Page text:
NBS Blog

Art-filled April

Not only does the end of April mark the unofficial start of beautiful spring weather on Aquidneck Island, but it also marks the end of a busy month of arts programming at the Norman Bird Sanctuary. In just four short weeks, we concluded an interdisciplinary arts residency with award-winning artist Nina Elder, hosted the former executive director of the Museum of American Bird Art for a lecture on the history of bird art, and welcomed nearly 50 artists to campus for our first annual plein air day.

Thanks to funding from the Rhode Island Council for the Humanities and Mr. John Grosvenor & Ms. Cheryl Hackett, enthusiastic community interest, and generous volunteer support, we were able to offer a diverse breadth of programming that honored the artistic legacy of Paradise Valley and of our founder, Mabel Norman Cerio.

We kicked off the month by saying goodbye (not forever!) to our beloved 2024 artist-in-residence, Nina Elder. Nina joined us from the southwest for a three-week residency exploring coastal erosion, wind, and geologic formation as part of her long-term, mixed-media body of work, Sedimental.

Staying in the former home of Mabel Norman Cerio, a prolific artist in her own right, Nina immersed herself in the early spring beauty of the Sanctuary and drew inspiration from the Island’s unique coastal geography. Nina closed out her residency with a free kite-building workshop, inviting the public to reflect on the power of wind and to consider kites as sculptural symbols of freedom and movement. With Nina’s guidance, the workshop was lots of fun and led to a delightful range of kites (and some other kite-looking structures!).

As we continue to build future arts programming and establish a residency program at the Sanctuary, we sincerely look forward to welcoming Nina back to the Sanctuary and are so grateful for her time on the Island. To learn more about Nina’s work, visit her website.

Shortly after Nina’s bittersweet departure, we continued our 75th anniversary Sightlines Lecture Series with our 4th speaker, Amy Montague, former Director of the Museum of American Bird Art (MABA). Amy’s lecture, titled “If These Artworks Could Talk: Glimpses into the History of Bird Art, its Artists and Collectors,” detailed the fascinating history of artwork in MABA’s collection, the only in the world dedicated to bird art. Attendees learned about everything from Andy Warhol’s pop art endangered species series and Charley Harper’s cheekily-titled, modernist illustrations to Robert Verity Clem’s legacy as one of the great American bird painters. It was a rich conclusion to the arts portion of Sightlines, a lecture series exploring art and science throughout 2024. To learn more about MABA’s collections and programs, visit their website. To learn more about the Sightlines lecture series and the final three lectures on ornithology, conservation, and indigenous ecological knowledge, click here.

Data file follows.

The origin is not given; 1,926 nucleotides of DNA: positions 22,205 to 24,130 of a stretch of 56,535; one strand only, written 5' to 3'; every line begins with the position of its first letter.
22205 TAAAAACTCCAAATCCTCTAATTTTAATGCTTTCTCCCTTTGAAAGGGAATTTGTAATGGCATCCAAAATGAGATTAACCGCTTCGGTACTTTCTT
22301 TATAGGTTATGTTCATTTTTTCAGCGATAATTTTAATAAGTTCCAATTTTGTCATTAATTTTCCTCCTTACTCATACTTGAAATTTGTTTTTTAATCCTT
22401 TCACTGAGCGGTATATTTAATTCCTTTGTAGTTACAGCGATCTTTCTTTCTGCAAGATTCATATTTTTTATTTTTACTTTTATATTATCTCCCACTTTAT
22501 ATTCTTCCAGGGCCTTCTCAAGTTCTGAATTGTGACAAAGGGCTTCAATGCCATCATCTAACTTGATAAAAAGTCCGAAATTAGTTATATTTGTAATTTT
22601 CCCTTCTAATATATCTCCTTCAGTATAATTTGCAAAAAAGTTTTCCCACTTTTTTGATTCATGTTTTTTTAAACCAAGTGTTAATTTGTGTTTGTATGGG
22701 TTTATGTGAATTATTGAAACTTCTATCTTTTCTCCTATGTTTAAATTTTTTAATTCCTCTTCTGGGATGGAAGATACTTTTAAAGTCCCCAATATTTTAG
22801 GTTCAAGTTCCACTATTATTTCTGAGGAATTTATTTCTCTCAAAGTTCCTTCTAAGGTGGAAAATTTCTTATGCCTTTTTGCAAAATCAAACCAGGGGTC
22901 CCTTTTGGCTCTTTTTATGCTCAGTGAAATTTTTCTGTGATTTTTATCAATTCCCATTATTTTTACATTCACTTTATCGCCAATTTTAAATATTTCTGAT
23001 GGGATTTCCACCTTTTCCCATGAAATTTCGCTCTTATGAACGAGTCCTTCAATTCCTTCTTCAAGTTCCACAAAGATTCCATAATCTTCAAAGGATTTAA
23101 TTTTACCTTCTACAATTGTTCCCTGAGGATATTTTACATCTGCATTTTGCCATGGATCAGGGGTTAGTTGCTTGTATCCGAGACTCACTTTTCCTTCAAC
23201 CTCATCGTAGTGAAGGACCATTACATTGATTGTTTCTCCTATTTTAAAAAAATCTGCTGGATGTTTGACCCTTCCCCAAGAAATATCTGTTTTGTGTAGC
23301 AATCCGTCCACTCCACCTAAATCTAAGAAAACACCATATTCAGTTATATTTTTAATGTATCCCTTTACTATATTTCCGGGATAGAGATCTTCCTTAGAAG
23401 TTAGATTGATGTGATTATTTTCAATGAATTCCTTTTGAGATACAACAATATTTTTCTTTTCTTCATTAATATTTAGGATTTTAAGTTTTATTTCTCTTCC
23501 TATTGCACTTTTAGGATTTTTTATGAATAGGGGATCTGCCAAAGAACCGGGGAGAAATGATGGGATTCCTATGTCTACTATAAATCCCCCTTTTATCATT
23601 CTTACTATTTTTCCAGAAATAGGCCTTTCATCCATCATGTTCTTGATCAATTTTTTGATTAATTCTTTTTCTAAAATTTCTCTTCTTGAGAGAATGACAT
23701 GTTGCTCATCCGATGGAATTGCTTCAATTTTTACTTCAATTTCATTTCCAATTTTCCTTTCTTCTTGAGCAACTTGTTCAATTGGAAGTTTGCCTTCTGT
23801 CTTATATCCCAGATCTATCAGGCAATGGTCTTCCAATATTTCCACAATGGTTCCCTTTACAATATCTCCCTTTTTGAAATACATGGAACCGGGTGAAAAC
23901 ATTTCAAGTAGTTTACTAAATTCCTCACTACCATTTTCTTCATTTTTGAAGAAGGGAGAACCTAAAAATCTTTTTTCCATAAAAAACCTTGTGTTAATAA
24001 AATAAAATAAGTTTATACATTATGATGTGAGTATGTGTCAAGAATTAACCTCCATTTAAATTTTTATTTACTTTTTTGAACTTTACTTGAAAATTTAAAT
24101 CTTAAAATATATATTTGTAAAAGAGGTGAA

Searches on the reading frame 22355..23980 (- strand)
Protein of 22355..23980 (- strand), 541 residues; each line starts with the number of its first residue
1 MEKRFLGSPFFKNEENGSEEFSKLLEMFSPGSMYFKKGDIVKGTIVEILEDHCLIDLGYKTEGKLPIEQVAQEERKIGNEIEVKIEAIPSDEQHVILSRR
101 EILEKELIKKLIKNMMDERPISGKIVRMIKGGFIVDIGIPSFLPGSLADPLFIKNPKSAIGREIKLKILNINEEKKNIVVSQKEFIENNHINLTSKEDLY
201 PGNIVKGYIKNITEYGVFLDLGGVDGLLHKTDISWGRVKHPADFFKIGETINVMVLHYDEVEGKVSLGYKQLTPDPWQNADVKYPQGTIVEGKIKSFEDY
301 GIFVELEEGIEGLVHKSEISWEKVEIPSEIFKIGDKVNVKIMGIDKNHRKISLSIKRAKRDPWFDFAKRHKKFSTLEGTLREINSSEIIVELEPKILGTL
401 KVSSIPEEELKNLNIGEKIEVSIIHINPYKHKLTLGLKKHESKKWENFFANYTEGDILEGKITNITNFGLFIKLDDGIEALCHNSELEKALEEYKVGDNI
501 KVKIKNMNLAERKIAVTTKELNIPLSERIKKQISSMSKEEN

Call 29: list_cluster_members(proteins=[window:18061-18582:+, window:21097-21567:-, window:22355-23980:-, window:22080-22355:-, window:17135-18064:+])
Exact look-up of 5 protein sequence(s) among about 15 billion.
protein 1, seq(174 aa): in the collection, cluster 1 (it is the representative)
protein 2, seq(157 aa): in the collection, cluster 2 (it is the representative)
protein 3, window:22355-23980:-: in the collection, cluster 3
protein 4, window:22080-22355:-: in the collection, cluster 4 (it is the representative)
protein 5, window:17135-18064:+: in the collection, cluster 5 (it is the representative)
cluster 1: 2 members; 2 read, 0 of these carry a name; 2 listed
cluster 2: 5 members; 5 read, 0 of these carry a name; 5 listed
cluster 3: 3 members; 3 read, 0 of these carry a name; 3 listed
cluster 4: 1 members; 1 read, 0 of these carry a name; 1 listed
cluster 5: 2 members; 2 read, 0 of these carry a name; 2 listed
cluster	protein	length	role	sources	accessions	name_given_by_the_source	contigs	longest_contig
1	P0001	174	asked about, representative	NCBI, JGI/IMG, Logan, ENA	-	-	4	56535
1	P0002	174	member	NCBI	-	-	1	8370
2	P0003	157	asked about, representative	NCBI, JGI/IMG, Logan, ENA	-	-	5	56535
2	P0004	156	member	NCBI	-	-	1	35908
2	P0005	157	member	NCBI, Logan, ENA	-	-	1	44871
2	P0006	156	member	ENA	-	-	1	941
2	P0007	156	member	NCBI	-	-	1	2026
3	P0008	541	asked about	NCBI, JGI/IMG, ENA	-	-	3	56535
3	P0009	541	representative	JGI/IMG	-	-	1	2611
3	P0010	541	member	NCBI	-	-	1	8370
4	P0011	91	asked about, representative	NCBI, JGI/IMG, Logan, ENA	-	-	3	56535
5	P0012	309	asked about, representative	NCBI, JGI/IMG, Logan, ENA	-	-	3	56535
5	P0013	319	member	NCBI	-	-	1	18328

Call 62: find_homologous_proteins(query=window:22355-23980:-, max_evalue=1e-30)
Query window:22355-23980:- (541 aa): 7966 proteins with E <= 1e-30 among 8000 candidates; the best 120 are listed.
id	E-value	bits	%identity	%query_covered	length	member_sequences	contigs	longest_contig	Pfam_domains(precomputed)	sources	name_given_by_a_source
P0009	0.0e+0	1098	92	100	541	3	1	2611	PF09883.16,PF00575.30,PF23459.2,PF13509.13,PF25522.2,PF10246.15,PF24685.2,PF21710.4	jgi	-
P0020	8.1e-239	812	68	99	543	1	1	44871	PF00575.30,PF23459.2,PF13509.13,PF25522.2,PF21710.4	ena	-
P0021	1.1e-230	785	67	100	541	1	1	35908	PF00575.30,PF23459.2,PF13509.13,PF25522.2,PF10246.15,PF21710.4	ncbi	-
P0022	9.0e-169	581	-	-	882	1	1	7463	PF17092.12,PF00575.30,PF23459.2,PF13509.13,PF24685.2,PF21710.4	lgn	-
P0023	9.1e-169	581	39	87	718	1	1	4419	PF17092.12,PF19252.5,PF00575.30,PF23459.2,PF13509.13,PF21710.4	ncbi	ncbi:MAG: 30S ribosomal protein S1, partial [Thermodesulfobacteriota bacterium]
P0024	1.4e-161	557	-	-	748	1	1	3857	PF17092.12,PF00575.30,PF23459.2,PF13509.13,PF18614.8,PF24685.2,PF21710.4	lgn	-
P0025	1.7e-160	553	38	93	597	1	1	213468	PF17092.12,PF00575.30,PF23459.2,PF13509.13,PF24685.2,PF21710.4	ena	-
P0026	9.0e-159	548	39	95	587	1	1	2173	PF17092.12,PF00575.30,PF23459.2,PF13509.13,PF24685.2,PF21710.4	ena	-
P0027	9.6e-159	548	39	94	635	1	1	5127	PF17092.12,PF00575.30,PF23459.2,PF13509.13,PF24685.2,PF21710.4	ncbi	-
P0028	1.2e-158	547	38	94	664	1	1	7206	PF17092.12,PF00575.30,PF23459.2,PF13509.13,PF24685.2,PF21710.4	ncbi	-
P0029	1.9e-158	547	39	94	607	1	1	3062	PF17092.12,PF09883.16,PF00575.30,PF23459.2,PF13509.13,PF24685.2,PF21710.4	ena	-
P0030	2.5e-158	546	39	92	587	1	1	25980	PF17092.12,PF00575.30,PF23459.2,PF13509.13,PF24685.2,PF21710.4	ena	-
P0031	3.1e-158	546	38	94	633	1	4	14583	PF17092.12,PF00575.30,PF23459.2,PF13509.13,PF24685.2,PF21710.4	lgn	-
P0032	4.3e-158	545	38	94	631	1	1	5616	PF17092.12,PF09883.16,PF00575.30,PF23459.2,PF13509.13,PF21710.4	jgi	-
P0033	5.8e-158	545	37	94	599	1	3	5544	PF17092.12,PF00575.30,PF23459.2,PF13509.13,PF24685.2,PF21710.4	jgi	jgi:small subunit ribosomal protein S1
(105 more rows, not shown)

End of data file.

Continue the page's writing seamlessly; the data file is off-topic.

And finally, on a rainy late April Saturday, we welcomed nearly 50 intrepid plein air artists to our first annual ‘Paint Paradise’ at the Sanctuary. Across 8 hours, artists braved the weather to produce beautiful and wide-ranging depictions of the Sanctuary’s diverse habitats.

Thanks to Amy Bartlett Wright–professional muralist, natural science illustrator, and longtime friend of NBS–-several artists enjoyed a guided plein air experience complete with a lecture on the history and principles of plein air painting and a tutorial with live feedback.

With support from Kitchen Companion Catering and Mr. John Grosvenor & Ms. Cheryl Hackett, artists were treated to complimentary breakfast, lunch, and an evening reception and art show. As the sun finally came out, our historic barn was filled to the brim with canvases for the juried art show and benefit sale. The range of subjects, styles, and materials was impressive, from a large-scale study of Hanging Rock to a miniature sketch done on a paint swatch (so cool!). We sold nearly every piece in the show, with several artists generously donating 100% of their profits directly to NBS to further our mission, and celebrated two winners of the juried show; Nancy Custin and Amy Bartlett-Wright.

We’re proud to be able to host diverse arts programming at the Norman Bird Sanctuary that celebrates the unique beauty of the landscape, the history of artists on Aquidneck Island, and the legacy of Mabel Norman Cerio. The arts are an integral part of our organization’s history and we’re excited to further that legacy in our 75th anniversary year of programming. Thanks to all who made such a busy month on campus possible, and please keep an eye out for future art programs!